A STRETCH of Yorkshire canal just nine miles long and described as one of the nation’s most interesting waterways is a step closer to a £500,000 protection project.
Pocklington Canal, which runs for 9.5 miles between Canal Head, near Pocklington, to the River Derwent in East Cottingwith, is seen as a hugely important habitat with virtually the entire length falling within one of three Sites of Special Scientific Interest.
All nine locks and all four road bridges are Grade II listed.
A project to breathe new life into the canal is a step closer after winning initial support from the Heritage Lottery Fund.
The aim is to protect important wildlife habitats and repair the 200 year-old Church Bridge.
The canal is a popular location for walkers, bird watchers, anglers and photographers as well as the occasional boater. The canal is important for aquatic plants, birds, waterfowl, and invertebrates – including 13 different species of dragonfly and damselfly.
The Canal and River Trust in partnership with East and North Yorkshire Waterways Partnership, East Riding Council, the Pocklington Canal Amenity Society and Natural England has been awarded development funding of £47,100 to help progress their plans to apply for a full grant of almost £500,000.
Mark Penny, from the Canal and River Trust, said; “This is great news and takes us one step closer to safeguarding what is one of the nation’s most treasured canals. The Pocklington Canal is really special in that no matter where you are on the towpath you’re almost certainly standing in an area of environmental or historical significance.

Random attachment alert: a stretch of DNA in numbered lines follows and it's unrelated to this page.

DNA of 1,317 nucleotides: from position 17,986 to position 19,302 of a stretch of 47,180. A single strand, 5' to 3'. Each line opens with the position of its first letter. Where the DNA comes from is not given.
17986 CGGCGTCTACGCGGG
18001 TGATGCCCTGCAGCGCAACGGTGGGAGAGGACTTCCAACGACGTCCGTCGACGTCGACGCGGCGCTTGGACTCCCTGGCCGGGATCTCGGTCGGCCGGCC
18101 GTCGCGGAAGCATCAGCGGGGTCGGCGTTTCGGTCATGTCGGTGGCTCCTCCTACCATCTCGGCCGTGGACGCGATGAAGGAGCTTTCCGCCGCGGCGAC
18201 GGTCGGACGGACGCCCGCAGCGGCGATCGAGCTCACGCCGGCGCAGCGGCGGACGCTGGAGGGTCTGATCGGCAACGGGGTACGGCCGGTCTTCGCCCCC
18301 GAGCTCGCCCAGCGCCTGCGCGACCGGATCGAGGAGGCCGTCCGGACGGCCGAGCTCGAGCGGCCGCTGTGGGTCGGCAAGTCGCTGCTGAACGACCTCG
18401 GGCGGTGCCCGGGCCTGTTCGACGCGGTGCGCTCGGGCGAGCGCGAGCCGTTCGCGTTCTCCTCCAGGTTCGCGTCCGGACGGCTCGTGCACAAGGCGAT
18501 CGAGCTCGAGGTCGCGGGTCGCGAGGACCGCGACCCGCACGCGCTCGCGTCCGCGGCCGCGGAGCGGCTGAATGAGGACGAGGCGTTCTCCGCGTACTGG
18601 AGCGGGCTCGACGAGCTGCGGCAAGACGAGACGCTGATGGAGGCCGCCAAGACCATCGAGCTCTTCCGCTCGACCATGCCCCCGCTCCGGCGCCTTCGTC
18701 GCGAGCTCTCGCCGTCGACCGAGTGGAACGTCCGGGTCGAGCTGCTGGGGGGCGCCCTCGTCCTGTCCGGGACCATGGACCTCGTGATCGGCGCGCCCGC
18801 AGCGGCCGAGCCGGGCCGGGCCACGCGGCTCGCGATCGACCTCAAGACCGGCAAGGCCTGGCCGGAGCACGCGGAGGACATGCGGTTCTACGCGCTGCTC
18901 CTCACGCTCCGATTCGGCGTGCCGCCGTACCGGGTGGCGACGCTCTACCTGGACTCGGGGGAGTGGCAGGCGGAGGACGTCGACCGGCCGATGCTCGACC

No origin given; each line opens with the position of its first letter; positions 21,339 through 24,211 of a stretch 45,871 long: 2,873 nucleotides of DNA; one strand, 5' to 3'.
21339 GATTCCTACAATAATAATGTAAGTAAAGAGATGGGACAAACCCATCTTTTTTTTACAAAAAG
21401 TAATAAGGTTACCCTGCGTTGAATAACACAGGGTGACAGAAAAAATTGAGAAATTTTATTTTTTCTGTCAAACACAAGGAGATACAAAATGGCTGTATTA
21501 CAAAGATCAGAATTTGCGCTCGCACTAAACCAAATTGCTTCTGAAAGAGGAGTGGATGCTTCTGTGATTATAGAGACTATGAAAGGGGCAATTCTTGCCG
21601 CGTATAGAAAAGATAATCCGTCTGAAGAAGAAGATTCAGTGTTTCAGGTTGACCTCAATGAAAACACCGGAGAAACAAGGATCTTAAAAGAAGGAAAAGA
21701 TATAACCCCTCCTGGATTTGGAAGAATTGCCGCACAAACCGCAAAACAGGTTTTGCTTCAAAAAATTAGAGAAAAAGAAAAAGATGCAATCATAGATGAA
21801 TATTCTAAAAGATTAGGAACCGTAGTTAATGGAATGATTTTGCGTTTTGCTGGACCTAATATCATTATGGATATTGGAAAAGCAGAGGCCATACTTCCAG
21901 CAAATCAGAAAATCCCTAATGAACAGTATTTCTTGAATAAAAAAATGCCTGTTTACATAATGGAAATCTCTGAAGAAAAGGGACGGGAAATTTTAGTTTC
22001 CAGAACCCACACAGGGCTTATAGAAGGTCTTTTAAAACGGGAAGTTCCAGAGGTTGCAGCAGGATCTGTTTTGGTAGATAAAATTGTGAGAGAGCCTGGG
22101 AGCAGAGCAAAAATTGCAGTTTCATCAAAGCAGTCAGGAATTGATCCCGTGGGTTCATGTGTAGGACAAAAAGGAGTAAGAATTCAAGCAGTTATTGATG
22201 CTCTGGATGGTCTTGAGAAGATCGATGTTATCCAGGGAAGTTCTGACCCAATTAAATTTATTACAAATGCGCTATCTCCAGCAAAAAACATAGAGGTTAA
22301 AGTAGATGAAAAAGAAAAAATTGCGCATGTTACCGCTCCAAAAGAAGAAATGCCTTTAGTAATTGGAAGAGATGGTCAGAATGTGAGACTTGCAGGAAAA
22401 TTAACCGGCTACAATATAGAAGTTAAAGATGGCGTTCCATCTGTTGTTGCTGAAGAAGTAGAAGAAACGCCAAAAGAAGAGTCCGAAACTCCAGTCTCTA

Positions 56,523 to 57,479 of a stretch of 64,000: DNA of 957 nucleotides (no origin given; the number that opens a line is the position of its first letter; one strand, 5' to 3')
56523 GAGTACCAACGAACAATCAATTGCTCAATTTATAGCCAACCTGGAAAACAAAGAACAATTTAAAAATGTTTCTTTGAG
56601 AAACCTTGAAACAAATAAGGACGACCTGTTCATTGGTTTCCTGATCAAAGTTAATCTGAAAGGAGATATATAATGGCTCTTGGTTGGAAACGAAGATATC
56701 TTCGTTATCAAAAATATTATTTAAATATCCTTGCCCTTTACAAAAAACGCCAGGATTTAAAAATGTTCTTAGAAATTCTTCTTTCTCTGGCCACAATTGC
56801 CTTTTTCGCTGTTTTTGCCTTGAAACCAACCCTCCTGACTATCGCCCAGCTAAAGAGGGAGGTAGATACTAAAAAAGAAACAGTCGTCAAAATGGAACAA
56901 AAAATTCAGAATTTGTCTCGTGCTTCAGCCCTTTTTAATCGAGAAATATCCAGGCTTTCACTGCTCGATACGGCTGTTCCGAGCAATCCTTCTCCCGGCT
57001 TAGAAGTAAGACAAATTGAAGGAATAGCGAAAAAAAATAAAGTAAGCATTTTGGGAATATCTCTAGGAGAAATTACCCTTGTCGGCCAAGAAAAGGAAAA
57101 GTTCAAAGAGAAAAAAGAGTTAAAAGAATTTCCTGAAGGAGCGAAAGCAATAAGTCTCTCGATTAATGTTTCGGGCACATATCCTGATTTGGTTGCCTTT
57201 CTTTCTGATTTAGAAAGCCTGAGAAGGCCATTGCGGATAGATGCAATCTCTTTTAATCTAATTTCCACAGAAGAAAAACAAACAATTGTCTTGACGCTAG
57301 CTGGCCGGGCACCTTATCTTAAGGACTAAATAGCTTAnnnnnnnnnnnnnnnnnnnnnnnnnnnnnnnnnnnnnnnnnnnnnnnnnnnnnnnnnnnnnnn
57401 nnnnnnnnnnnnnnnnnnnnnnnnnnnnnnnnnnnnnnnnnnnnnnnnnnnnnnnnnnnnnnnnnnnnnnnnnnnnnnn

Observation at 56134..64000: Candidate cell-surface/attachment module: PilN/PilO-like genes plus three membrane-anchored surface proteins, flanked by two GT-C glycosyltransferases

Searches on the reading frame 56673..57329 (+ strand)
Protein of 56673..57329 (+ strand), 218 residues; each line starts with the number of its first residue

“That’s why it’s so important that we protect it for future generations and why this funding could be so significant.
“It could not only allow us to carry out important physical works but would also give us the opportunity to engage local people through varied activities and sharing the significance of the canal and gaining their support in protecting it.”
The canal was built in the 19th century to transport coal, lime, fertiliser and industrial goods to Pocklington, and agricultural produce to West Yorkshire. Despite plans in the 1950s to turn it into a dumping ground for chalk sludge, a section from the River Derwent to the Melbourne Arm was restored with the help of the Pocklington Canal Amenity Society.